So with more and more screens going digital, the studios don’t have to make up as many prints.  With fewer prints being made, economies of scale go away and the cost per print rises.  In a couple of years, I’ve heard that the cost per print could be a high as $5,000.  This creates a situation whereby the studios are going to enact stiffer terms as conditions for making up a 35MM print for someone.  Aside from percentage of box office receipt licensing fees, which are already quite high, the studios have begun requiring longer hold periods for films.  This is no problem for a multiplex that can hold a film 2 months and keep shifting it to smaller auditoriums as the crowd diminishes.  It’s a big problem for a single screen Drive In with a short season.  In the past I could turn over first run films every two weeks.  Now I’m increasingly getting three week minimum run demands; can 4 week minimum runs be far behind?  Getting second features is more difficult too.

 Finally, studios are increasingly cutting back on print counts for movies released in the second half of the summer.  They are not as confident that these movies will earn them a return on their money and they want to save on costs (my presumption).  But whatever the cause, when I go to book a movie during this period, more and more I’m being told: “Sorry, no prints available.”

 Now, there are some old-time independent theatre owners who insist that this digital is all BS and that film will always be around.  Maybe they’re right, but I don’t think so.  I think that in two years, film will be pretty much gone and either a theatre pays to switch to digital or go out of business.  Many small independent operators can’t afford digital equipment or their theatres don’t generate enough profit to justify the investment.  I think, and am afraid, that half of the Drive Ins will be out of business in five years.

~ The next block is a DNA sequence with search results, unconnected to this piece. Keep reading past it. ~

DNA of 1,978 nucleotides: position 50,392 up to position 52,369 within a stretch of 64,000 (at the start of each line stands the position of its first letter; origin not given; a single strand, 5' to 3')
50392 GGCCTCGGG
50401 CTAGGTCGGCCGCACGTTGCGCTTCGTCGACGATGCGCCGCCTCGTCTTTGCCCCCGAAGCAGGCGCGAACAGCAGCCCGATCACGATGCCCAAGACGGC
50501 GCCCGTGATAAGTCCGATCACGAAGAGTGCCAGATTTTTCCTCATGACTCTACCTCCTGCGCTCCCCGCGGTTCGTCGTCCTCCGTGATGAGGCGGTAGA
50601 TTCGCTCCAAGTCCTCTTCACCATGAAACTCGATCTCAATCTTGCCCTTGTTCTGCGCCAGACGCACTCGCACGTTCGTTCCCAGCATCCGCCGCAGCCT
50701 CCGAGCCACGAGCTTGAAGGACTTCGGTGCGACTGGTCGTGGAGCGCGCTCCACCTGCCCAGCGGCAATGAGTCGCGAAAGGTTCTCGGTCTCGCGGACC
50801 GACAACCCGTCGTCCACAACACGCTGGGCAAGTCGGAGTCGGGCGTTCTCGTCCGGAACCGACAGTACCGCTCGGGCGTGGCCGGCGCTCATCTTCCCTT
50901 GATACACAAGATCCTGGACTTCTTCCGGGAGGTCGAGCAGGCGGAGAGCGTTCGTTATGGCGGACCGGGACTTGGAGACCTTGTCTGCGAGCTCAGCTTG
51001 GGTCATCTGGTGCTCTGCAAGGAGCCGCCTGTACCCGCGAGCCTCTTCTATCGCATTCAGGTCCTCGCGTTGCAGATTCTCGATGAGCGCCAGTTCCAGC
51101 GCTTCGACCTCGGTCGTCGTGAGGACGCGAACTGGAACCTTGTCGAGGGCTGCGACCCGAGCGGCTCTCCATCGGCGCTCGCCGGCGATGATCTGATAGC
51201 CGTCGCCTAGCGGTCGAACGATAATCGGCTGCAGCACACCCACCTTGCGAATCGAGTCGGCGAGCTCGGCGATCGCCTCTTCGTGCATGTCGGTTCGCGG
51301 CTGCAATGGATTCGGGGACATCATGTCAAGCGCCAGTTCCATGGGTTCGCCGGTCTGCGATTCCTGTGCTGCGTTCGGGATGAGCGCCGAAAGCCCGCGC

So it was gut check time for me: do I invest almost $100,000 more in my Drive In or do I just milk the business for the next few years and shut down?  I could have probably waited another year or two before being forced to make a decision, but I’m being slowly strangled to death.  If I decide to convert to digital, why wait?  Will I get more business with digital?  Doubtful, but my business shouldn’t decline over time as it would if I stuck with 35MM.  Will I save on expenses?  No, in fact maintenance costs will be higher than with 35M.  Is this a good business decision?  Only time will tell.  Bottom line: I’ve already invested too much time, energy, and money in this theatre to just let it die.  My attitude is: ‘in for dime, in for a dollar’.

 So I crossed the Rubicon; I went to the bank and dug further into my meager savings, spent a week in California undergoing Installation and Basic Maintenance training, and signed the purchase order last week.  Equipment delivery is set for April 15th and hopefully I’ll get this whole thing up, running, and figured out by our opening date of April 29th.

 As the late, great Jackie Gleason would say: “And away we go.”

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3 Responses to Crossing the 35MM/Digital Rubicon

  1. merlin2288 says:

    Thanks for the update. Kind of nice to hear things from another perspective.

    The change in the industry was/is inevitable and for your sake and the sake of my desire to watch outdoor movies… I hope it pays off.

    Good luck!

  2. mark says:

    Well, having seen the new projector in action, it certainly seems worth it. Saw Rango and True Grit last Friday…stunning picture!! In marked contrast to the 35mm projections you showed…congratulations on a great new technology!!